And with a first-half FY 2015 revenue total of $129B based on the top-end of management guidance, it’s quite clear that Apple is well on the way past $200B in total FY 2015 revenues. Wall Street now expects $220B in sales (22% YOY growth) just as iPhone 6S presumably launches.
It’s understandable if you think Apple is in the middle of an outlier fiscal year, with considerably less growth a distinct possibility for FY 2016. And yet, management has made little attempt to manage expectations (other than for iPad), and ForEx-impaired top-end revenue guidance of $55B (ahead of analysts’ pre-earnings expectations) is already setting the Wall Street consensus on a path to once again exceed guidance before late April rolls around. There is no way Maestri has failed to account for this, or the continued spillover effects. Words of caution should be easy to detect and must be watched for – but around the corner they are not.
Sure, Apple is playing in a world marketplace filled with the keenest competition yet, with companies like Xiaomi or Lenovo “threatening” Apple as they grow smartphone shipment volumes from lower price points. But this isn’t the Apple of 1996, or 2007, or 2010. It’s now pushing into territory never before reached by any technology company in history, never mind that new all-time quarterly net income record. It’s playing in a space large enough for multiple winners, while bringing in customers who have never owned Apple products before. Competitors are still scrambling to fit 64-bit, biometric security and an integrated payment platform together, while Apple took care of the first two over a year ago, and has already signed up more financial institutions and card networks onto its industry-standard-compatible NFC platform than any other competitor – before any international expansion of Apple Pay.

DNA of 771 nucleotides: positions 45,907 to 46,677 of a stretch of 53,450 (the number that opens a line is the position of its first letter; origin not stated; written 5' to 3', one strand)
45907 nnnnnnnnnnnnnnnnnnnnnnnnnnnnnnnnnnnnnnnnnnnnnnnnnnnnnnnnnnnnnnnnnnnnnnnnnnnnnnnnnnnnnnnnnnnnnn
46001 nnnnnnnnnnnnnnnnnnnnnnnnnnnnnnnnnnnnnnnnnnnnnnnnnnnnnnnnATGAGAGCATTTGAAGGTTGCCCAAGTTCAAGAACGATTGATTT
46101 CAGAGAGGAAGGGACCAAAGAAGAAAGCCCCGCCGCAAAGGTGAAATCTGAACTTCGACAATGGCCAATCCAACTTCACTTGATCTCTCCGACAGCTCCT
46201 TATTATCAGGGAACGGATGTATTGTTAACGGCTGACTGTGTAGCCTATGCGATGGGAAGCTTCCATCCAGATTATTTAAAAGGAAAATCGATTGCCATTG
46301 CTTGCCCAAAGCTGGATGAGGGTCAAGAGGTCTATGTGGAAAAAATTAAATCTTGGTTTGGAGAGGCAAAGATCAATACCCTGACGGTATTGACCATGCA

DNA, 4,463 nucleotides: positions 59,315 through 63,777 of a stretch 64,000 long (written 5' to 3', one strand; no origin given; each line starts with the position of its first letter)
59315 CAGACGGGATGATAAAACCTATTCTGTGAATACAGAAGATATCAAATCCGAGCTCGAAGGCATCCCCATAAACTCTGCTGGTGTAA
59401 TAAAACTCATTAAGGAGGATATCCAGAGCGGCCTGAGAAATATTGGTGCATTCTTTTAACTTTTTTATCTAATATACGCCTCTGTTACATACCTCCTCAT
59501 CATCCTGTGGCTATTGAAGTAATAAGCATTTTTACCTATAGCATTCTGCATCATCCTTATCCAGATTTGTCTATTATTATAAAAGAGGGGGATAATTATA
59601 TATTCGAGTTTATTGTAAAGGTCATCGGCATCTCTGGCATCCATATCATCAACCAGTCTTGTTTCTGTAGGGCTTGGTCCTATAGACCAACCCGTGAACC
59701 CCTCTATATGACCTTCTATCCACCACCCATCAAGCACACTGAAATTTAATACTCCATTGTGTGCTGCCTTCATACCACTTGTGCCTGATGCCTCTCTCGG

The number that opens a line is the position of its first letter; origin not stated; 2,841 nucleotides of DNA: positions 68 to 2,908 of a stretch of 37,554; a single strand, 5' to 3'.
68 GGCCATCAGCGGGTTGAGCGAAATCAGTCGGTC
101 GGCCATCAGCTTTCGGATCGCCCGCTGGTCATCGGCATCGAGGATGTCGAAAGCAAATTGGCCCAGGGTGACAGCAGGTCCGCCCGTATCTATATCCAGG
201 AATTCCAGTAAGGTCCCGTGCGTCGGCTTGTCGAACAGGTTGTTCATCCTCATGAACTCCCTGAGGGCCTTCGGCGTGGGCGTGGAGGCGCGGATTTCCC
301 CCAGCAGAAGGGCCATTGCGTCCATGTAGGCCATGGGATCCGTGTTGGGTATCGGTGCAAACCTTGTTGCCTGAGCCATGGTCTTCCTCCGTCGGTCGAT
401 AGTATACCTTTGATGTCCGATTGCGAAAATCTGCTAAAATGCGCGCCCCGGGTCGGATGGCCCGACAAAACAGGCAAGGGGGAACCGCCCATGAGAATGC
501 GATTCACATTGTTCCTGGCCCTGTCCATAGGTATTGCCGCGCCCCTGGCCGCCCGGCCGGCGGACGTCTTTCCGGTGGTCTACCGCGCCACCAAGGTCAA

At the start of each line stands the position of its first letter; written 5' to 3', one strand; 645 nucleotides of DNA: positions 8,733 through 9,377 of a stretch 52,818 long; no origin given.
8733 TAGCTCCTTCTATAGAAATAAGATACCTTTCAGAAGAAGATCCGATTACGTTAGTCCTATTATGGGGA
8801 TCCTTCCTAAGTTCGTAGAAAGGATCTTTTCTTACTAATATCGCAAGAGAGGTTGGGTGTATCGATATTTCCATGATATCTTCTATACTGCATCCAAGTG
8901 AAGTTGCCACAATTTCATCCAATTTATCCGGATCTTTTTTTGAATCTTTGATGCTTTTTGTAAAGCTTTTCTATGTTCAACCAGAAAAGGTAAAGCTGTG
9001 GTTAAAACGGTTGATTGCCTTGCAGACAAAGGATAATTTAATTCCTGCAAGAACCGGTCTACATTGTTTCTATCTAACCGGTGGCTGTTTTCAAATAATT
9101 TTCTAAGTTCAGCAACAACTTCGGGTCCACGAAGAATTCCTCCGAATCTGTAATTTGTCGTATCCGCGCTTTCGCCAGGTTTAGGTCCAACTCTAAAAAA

Oh, and it’ll soon start selling multi-thousand dollar gold watches to an installed base of iPhone 5+ users numbering in the many tens of millions.
Back in December 2012, Tim Cook advised Brian Williams – and the world – “don’t bet against us”.
Does anyone care to take that bet now?